Tuesday, 9 October 2012

How Cedric looked at the Ball

the book:

Love in a Cold Climate by Nancy Mitford


published 1949    part 2 chapter 8
 
 
 
 



[Polly and Fanny, both pregnant, are discussing a very grand entertainment given by Polly’s estranged mother]

‘So what about the ball – have you heard anything? You really ought to have gone Fanny.’

‘I couldn’t have. The Warden of Wadham and Norma went – not together I don’t mean, but they are the only people I’ve seen so far. It seems to have been very splendid, Cedric changed his dress five times, he started with tights made of rose petals and a pink wig and ended as Doris Keane in Romance and a black wig, he had real diamonds on his mask. Your mother was a Venetian youth to show off her new legs and they stood in a gondola giving away wonderful prizes to everybody – Norma got a silver snuff-box – and it went on till seven. Oh, how badly people do describe balls.’


….

[later Polly sees her mother, and asks her about the ball]

‘What was your dress, Mummy?’

‘Longhi’ said Lady Montdore, evasively. ‘Veronica Chaddesley Corbett was very good as a prostitute (they were called something different in those days) and Davey was there, Fanny have you heard from him? He was the Black Death. Everybody made a real effort, you know – it’s a terrible pity you girls couldn’t have come.’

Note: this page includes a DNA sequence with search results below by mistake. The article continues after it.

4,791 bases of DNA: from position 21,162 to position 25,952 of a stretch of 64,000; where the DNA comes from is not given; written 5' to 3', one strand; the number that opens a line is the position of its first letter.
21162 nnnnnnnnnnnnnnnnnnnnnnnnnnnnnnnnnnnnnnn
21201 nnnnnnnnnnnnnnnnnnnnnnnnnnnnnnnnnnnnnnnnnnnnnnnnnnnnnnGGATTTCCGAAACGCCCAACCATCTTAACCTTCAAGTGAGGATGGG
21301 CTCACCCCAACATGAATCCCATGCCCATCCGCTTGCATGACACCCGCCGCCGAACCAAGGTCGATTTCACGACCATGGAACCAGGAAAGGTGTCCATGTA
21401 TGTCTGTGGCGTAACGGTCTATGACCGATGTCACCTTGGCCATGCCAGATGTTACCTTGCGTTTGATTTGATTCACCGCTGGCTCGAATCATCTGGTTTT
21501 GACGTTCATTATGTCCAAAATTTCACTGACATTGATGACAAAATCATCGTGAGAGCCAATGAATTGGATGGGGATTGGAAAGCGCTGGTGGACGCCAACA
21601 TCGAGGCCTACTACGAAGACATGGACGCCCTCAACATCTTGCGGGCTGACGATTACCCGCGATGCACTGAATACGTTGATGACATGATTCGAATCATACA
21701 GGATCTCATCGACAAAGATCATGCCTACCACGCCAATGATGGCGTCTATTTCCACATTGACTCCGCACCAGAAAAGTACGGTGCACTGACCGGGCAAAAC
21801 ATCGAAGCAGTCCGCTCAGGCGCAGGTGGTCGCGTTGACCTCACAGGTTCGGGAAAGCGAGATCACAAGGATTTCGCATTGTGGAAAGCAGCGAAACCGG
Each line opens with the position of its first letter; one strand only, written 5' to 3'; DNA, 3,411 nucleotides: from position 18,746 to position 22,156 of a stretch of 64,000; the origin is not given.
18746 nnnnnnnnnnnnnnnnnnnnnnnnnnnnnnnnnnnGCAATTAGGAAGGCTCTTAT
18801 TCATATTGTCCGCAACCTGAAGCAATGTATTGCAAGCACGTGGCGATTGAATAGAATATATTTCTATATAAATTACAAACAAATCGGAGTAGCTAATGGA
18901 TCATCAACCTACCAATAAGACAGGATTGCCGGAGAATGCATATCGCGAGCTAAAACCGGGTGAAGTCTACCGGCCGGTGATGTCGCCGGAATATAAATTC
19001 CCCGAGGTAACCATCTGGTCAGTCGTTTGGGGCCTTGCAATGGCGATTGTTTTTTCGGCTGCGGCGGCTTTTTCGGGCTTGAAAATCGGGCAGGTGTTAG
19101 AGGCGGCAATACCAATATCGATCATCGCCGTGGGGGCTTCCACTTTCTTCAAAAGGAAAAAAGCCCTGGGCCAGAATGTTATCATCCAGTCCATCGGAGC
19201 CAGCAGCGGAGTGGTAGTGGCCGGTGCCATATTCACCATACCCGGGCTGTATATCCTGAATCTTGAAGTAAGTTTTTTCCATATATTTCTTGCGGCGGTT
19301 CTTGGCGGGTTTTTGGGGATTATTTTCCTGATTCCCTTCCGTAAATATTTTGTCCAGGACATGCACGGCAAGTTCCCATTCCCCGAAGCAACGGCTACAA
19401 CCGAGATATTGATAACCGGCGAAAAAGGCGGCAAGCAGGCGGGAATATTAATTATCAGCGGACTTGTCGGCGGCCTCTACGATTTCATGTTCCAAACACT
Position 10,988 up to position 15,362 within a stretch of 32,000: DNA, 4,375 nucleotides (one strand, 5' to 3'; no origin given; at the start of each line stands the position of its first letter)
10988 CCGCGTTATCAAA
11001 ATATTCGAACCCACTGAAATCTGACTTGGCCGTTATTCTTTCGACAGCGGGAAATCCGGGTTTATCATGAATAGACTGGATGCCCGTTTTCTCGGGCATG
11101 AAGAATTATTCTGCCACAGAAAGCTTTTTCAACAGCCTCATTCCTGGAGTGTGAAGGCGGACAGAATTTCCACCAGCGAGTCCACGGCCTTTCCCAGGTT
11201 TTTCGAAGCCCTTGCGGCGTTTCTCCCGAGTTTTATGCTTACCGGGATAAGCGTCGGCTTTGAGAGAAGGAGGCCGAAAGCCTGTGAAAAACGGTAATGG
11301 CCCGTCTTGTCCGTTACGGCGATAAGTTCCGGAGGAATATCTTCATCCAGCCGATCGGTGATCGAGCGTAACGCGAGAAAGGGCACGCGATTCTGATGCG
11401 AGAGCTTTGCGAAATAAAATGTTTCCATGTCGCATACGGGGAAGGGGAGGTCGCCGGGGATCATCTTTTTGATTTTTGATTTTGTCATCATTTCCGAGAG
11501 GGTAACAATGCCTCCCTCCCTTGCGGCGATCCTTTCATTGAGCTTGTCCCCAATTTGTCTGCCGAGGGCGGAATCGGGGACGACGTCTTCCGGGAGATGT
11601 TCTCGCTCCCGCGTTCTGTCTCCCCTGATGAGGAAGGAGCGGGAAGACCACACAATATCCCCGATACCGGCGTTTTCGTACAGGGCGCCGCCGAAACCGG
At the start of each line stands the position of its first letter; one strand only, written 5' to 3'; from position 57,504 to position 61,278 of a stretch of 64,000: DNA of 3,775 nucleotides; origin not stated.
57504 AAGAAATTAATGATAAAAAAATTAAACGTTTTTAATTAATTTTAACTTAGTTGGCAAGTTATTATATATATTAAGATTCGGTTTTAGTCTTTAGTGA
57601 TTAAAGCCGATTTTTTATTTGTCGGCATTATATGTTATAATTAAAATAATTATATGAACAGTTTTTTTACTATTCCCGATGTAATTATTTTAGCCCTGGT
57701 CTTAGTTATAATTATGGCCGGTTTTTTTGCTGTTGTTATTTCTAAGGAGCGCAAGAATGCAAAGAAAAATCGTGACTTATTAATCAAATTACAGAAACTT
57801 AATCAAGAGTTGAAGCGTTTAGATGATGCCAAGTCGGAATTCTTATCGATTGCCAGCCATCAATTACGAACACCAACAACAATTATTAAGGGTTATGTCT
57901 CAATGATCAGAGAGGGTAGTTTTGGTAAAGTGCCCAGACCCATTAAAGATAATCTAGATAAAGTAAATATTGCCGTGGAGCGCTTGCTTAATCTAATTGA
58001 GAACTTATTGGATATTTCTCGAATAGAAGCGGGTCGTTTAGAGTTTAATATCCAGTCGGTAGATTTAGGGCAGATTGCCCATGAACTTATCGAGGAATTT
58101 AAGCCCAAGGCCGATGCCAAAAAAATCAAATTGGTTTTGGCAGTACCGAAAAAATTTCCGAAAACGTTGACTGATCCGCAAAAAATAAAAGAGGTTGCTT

observations: Yesterday’s entry explained how this one came about: it’s the reference to Doris Keane in Romance – and here she is. (Though really, a shame we couldn’t find a picture of tights covered in petals and a pink wig). Cedric, the Montdore heir, is very beautiful and very camp and, though he precedes the word, gay. He must have looked a picture dressed as an opera singer. He has a keen interest in fashion throughout. Apparently, it was considered very shocking when the book first appeared that he should achieve a happy ending and not suffer or be made unhappy by his sexual orientation. In the play, the characters are allowed happiness, but not together, and at one point the hero describes the heroine thus: 'Your lips drop as the honeycomb. Your mouth is smoother than oil. But your feet go down to death, and your steps take hold on hell' – a mashup from Proverbs in the Bible, and seeming a bit excessive, though he is very upset at the time.

‘Doris Keane in Romance and a black wig’ is an example of the rhetorical device of zeugma or syllepsis.

The clothes in the photo are described in a stage direction: ‘She wears a wonderful black velvet dress... around her neck is a long rope of pearls; at the end hangs a cross.’ She is also carrying a monkey, who wears green satin, diamonds, and a red turban – the actresses must have enjoyed that, while Cedric surely would have loved such an accessory.

Links up with: Yesterday’s Doris Keane entry - don't miss the comment below this entry, in which a very knowledgeable reader tells all about her costumes - and explains why this is the best-known one.
Fanny, and Polly, and Love in a Cold Climate have all featured before.

 

1 comment:

  1. I love this book Moira. It's years since I read it.

    ReplyDelete